I also celebrated my birthday here. Ishirini na Tatu, or 23 in Swahili, was a mediocre event. As mentioned, I spent the day at the office. In the evening, about 20 people came to the restaurant. Apparently we went dancing afterward, but I don’t remember. 23-too-many shots. Just kidding, kind of. But the birthday was fine. Certainly not my best birthday (nothing can top my 16th in Germany), and not even my favorite day in Kenya. But to glimpse the festivities, and my office tour, check out this Facebook video.
The Sunday after my birthday, some friends and I went to Nanyuki for Blankets and Wine, a monthly concert typically held in Nairobi. Exhausted from my birthday, I wasn’t going to come until I discovered that Kevin would be performing. I’m officially his groupie for having gone just to see him. But the man is amazing. He was on Tusker Project Fame, Kenya’s version of American Idol. Remember when I almost worked for that soap opera? Well, we met on set that day. And, uh, things have progressed nicely. He lived in the States for six years, so whenever I make a reference to something as specific as Trader Joes, he gets me. We foreigners really hold onto those connections. I was initially apprehensive to announce our relationship because what do I look like but some Antiguan-American lady who goes to Kenya and falls in love? But I promise not to come home engaged this time. Although, Kevin does want to move back to the States sooner than later. And I’m pretty sure I’ve made Minneapolis sound like the coolest city on Earth. We’ll see what the future holds…
Oh, I ended up in the paper again.
Back in Nairobi, I managed to renew my visa for three more months. I also made a friend at immigration! Sydney is from New Mexico but currently works at a hospital in rural Kenya. I told her about my hardships with pursuing media in the capital city, and she told me she lives in a tent, has delivered a baby outside, and was recently stung by a scorpion. We chatted in line and, by the end of the two-hour process, the staff thought we were lifelong friends. They even took our fingerprints together. It’s not everyday you bond with an American tent girl at immigration. So, we agreed to keep in touch. We’re actually meeting tomorrow in Machakos, a town two hours from where she lives. It’s the nearest place she can get goods like wine and chocolate. Bless.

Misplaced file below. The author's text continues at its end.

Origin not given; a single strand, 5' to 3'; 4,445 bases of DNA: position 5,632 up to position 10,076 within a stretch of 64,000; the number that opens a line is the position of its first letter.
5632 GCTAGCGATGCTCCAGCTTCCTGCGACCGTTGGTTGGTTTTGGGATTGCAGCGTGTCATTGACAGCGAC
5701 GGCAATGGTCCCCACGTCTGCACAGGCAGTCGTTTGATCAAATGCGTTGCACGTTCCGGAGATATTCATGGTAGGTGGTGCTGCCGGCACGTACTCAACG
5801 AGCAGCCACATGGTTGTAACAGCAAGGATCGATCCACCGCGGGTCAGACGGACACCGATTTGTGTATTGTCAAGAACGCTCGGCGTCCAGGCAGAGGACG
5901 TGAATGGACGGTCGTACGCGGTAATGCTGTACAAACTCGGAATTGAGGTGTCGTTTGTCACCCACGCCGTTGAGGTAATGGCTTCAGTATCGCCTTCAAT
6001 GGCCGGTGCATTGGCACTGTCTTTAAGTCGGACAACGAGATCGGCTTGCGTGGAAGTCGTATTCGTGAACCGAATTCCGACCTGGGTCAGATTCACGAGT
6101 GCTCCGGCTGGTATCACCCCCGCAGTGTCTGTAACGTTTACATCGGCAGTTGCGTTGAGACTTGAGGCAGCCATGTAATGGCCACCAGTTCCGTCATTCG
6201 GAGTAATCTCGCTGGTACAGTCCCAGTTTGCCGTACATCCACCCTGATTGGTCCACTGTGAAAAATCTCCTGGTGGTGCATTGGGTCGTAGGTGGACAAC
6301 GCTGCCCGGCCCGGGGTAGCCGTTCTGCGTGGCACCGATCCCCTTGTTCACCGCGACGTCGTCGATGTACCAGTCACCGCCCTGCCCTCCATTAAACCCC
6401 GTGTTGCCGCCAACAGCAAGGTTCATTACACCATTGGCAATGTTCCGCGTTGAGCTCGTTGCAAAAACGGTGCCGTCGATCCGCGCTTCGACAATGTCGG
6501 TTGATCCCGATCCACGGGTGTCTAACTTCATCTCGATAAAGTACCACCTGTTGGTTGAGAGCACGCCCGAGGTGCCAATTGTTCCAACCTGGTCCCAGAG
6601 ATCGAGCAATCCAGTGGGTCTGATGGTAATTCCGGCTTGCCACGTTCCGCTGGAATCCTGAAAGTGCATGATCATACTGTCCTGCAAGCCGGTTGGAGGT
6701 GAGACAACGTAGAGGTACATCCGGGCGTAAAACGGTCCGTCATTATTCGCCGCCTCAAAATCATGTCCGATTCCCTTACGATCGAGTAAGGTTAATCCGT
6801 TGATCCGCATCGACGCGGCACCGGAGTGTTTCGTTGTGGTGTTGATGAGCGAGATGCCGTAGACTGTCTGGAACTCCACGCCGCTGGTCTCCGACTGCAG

I tend to latch onto Americans. One day, moments after I got into a taxi, a man approached the window and said, “Oops, I didn’t realize someone was in there. I’ll find another one.” Before I even knew where he was going, I told him to get in the car! He was the first and only black American I’ve met in this country. So, we split the cab and exchanged stories. I haven’t seen him since, but hearing his accent for just 20 minutes in traffic was enough to bring me back home.
James “Noggz” Kamawe also does that for me. He’s the friend I mentioned in my last video post who’s Kenyan but has lived in Atlanta for the past 10 years. I call him my freelancing manager because he constantly finds projects for me to do independently or for his company, Circle Group Entertainment. Our first was a video for the Kenya International Film Festival. We then filmed and edited a church choir competition. To see what freelancing in Kenya in like, watch this silly video! We’re currently working on a Kenyan Hip-Hop documentary. We even went to Diani Beach, near Mombasa, Kenya to film an underground concert. I’m no expert, but that was the best rap I’ve ever heard.
”Dusty-footed… how long shall i be blinded with days governed by local brew?
N cast my future on false hopes n promises of CHANGE.
My thirst, my fight for common mans RIGHT,
can only be quenched by a calabash FULL of better-days-waters.”
So, James and I are having fun while hustling. He says, “Everybody wants a house that’s already been built. Nobody wants to build their own.” I’m going to miss him when he goes back in February.
Greetings from the Coast!
Wellp, that’s the mammoth post. But first, one more thing: I drove a car in Kenya! On the left side! Ah, but besides avoiding recurring potholes and flipping on the wipers instead of the turn signals, it was great!
Thanks for reading,